But all we know about the unmeasured summit is that it is somewhere in the 10,400 to 10,439-foot range. We simply don’t know its exact elevation. Is it higher or lower than the 10,415-foot measured summit? We just don’t know. We can, however, do a visual inspection of our own, preferably backed up by a GPS or Altimeter measurement of each summit. From that inspection, we can then subjectively determine the true summit. When you mix interpolations (estimates) with actual measurements, the actual measured summit is thrown by the wayside about half of the time. The other half of the time, the measured summit wins. It’s really a crap-shoot. It’s better to either accept the measured summit as the high point (tradition) or to do a subjective, ON SITE assessment.
This is the case where a mountain has a measured summit but has a higher, unmeasured point that shares the SAME, NON-INDEPENDENT, “highest” contour line. In Idaho, such is the case with Black Peak/Black BM (in the Black Pine Mountains) and Wet Peak (in the Lost River Range). In each of these instances, the true summit is not the USGS benchmark (the measured summit) but is a higher point about 100-150 horizontal feet away. The higher point measures at 10 vertical feet higher than the BM in both of these cases.
Tradition dictates to ignore the unmeasured summit and go with the measured summit. Visual, ON SITE inspection may very well warrant a subjective assessment that the nearby unmeasured summit is somewhat higher. Indeed, on Page 351 of Idaho A Climbing Guide, Black Peak is assigned an elevation of 9,395 feet, 10 feet higher than Black BM (9,385 feet) because of observations of climbers who have done their own ON SITE inspection. I concur with that subjective assessment as I did both a visual and altimeter-based assessment of the two humps. My Altimeter determined Black Peak to be 10 feet higher than the nearby Black BM location (the altimeter measures altitude in 5-foot increments).
Once again, your safest bet as a mountain climber/peak-bagger is to stand atop both the measured summit and the unmeasured summit, JUST TO BE SURE. In Case #6, they are likely to be located fairly close to each other, making for an easy assessment. It is a subjective assessment, however. Sources considered to be reliable/authoritative still rely on the measured summit’s altitude, AS THEY SHOULD.
This is the case where there is uncertainty about the location of a summit because of an inconsistency in the USGS topo map measurements. Let’s look at Badger Mountain in the South Hills of Idaho:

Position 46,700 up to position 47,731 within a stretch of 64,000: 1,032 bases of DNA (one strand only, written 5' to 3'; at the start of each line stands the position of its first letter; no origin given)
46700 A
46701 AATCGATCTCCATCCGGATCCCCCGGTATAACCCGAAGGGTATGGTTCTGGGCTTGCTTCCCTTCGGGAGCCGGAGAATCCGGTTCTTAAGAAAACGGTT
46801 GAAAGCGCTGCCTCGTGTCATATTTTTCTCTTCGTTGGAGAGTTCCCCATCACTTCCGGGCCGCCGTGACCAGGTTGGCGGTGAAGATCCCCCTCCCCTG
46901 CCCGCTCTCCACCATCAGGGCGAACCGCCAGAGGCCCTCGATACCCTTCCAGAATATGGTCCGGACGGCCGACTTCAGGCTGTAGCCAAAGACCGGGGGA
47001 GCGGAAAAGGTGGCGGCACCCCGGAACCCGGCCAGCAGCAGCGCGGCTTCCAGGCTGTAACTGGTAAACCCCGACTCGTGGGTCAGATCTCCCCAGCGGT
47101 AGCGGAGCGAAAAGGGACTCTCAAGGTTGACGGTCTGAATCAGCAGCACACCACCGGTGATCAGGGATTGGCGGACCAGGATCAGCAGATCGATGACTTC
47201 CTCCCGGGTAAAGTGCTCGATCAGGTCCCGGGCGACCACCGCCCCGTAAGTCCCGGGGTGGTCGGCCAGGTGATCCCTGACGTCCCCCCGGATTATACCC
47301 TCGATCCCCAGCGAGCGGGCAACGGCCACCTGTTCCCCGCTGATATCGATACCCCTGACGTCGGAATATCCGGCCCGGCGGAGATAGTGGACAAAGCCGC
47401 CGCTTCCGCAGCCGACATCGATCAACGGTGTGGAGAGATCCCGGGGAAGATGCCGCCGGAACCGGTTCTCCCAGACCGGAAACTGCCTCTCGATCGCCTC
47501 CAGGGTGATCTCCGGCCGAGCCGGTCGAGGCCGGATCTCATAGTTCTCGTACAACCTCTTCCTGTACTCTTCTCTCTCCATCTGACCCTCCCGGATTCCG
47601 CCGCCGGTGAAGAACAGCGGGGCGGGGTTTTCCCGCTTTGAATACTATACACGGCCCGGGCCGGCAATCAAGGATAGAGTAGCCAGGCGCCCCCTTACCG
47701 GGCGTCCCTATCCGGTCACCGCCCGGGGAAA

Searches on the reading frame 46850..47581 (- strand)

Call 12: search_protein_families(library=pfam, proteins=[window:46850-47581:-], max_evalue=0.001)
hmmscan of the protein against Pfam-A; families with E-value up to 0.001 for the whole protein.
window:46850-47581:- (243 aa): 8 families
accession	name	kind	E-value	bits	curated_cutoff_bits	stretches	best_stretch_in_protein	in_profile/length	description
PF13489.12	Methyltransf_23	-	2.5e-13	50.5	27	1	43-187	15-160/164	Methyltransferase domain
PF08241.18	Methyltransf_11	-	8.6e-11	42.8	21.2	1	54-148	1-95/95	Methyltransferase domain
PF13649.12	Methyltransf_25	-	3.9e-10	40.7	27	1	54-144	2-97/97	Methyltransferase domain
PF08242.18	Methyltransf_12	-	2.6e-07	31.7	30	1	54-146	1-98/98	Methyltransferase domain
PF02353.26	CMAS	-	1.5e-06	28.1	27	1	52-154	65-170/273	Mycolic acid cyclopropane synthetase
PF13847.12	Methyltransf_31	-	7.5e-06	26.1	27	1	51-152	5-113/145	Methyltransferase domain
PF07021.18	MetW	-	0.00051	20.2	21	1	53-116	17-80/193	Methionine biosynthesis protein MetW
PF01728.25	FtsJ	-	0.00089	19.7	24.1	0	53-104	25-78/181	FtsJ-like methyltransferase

The measured elevation for Badger Mountain is 7,585 feet. The summit is located at the western end of a wide summit plateau. However, the eastern end of the summit area is on a higher contour line (7,560 feet) than the western end (7,520 feet). How can this be? Did the USGS mapmakers intend to place the measured point at the eastern end, above the 7,560-foot contour line? Or did they forget to include a 7,560-foot contour line at the western end? Or is the 7,585-foot figure a mis-measurement?
Where is the actual high point for Badger Mountain? Based on the contour lines, the western end is lower than the eastern end and can’t possibly have the summit high point there. The eastern end has a higher contour line but a lower interpolated elevation (7,580 feet) than the specific point measurement at the western end (7,585 feet). This is all very confusing thanks to inconsistent map representations on the USGS topo map. I stood on the eastern end of Badger Mountain and, as the contour lines indicate, the high point is there. It is visually obvious and there is a summit cairn there as well. In cases like this, you must investigate the summit area for yourself and make your own determination of the location of the high point, ignoring the USGS topo map’s inconsistencies.
What is the true elevation of a summit and how is it determined?
There are two types of true elevations: actual/measured ones and estimated/unmeasured ones. We will discuss each in turn.
In the process of mapping the Western United States, many mountains were measured by the intrepid surveyors working as part of a U.S. Government-funded project. In more recent times, the United States Geological Survey (USGS) has placed specific altitudes on many mountain peaks as well as USGS benchmarks. Periodically, these altitude assessments are updated, as can be seen with a comparison of an [older] 15-minute USGS topo map to a [more recent] 7.5-minute USGS topo map. Tradition is to ascribe the most recent altitude measurement to be the correct one. If an altitude is no longer given on the latest 7.5-minute map, then the [older] 15-minute map assessment is used. In addition, some sources use North America Vertical Datum of 1988 (NAVD88) measurements as a supplement to the [older] USGS topo map measurements.